Why sitting all day is killing you

(MoneyWatch) Warnings about the adverse health impact of sedentary workplace behaviors have been all over the news lately. For instance, sitting more than six hours per day makes you 40 percent likelier to die within 15 years than someone who sits less than three hours, according to one recent infographic -- even if you exercise.

What's wrong with sitting? The effects of spending too much time in a chair are manifold. Electrical activity in leg muscles shuts down; your body effectively stops burning calories; enzymes that break down fat drop by 90 percent; HDL cholesterol production drops by 20 percent; and the risk of diabetes increases 24 percent.

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According to the BBC, scientists say that reducing your sitting time to three hours a day can add two years to your life expectancy. And it's not just sitting that's a problem, apparently -- any position that you adopt for long periods of time can have risks:

Adopting any one posture for a long time is bad, says Jane White from the Institution of Occupational Safety and Health. "Some of the [Metropolitan Police Service officers] recently collapsed at a passing out ceremony from standing up for too long. It's being static that's the health issue -- it slows down the circulatory system, blood, oxygen, and vital nutrients."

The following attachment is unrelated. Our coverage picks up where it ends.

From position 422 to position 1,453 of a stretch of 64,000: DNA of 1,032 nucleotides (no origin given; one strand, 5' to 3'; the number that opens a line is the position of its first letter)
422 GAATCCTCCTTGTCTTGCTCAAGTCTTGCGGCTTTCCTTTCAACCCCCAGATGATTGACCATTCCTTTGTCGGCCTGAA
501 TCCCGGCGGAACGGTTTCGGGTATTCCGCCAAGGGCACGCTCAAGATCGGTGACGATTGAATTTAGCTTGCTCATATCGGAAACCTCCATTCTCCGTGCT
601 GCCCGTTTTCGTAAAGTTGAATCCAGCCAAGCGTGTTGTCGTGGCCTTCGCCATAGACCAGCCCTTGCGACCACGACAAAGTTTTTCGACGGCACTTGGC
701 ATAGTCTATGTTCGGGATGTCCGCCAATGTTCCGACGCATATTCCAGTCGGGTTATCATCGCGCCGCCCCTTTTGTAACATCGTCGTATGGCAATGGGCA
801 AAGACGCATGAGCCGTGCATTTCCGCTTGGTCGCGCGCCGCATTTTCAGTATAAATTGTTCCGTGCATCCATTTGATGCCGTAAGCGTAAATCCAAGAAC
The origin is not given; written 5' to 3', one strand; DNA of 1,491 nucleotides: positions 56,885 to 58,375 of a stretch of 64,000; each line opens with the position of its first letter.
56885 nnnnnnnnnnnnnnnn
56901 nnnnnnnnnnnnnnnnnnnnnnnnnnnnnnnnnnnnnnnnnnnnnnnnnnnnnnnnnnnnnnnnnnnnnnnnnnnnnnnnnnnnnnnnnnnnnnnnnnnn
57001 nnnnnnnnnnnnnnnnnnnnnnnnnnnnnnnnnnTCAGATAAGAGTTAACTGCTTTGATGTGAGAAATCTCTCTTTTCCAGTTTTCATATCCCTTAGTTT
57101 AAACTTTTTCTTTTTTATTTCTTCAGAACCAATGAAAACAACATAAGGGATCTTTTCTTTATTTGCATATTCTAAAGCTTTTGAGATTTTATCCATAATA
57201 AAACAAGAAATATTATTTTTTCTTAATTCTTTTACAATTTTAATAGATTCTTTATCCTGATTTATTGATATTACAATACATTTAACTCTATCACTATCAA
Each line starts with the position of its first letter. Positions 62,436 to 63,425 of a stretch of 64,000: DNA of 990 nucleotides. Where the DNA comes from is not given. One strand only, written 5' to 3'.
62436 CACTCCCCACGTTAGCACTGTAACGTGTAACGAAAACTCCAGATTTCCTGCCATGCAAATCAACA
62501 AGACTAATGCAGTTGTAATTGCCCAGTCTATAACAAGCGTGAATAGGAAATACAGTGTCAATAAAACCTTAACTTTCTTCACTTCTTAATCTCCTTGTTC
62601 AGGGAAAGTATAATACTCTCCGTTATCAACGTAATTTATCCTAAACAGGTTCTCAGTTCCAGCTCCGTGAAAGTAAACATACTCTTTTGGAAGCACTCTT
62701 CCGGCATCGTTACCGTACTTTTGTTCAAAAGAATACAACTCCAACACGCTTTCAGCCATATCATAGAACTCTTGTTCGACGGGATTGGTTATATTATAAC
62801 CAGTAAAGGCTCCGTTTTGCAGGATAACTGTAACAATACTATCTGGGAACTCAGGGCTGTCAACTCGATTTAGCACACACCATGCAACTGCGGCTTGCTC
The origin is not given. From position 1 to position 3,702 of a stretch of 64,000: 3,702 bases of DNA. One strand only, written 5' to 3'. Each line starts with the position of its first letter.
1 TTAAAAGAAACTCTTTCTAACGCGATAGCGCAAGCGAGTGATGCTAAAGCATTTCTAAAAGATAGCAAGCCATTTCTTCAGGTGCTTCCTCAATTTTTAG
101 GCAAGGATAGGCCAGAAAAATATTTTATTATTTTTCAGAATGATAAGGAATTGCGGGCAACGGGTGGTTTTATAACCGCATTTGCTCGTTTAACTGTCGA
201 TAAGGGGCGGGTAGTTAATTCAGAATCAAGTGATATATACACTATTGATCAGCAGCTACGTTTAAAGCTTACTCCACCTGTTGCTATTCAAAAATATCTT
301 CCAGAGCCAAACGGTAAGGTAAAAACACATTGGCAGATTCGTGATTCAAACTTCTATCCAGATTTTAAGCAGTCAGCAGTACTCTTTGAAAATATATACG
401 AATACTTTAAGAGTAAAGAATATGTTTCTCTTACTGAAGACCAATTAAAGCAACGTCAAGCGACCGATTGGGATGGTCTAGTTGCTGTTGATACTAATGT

That's great to know, but the reality is that you probably have a traditional desk and swivel chair. Your options are limited. What can you do? Quite a bit, actually. Here are some small ways to improve your ergonomics:

- Ask your company whether it will invest in a stand-up desk for you. Some businesses will, especially if you provide a note from your doctor.

- Stand whenever you can. If you're not typing at your PC, work standing up. You can stand to take phone calls, for example.

- Hold walking meetings. My manager and I recently started conducting our weekly meetings outdoors by taking a long walk between our office and the beach (and back again). Not everyone is situated in scenic Santa Monica, Calif., of course, but walking somewhere while you talk business can be a good thing.

- Hold standing meetings. This may have the added benefit of making gatherings shorter, which is great because everyone hates long meetings.

Do you have any strategies for sitting less at work? Sound off in the comments.

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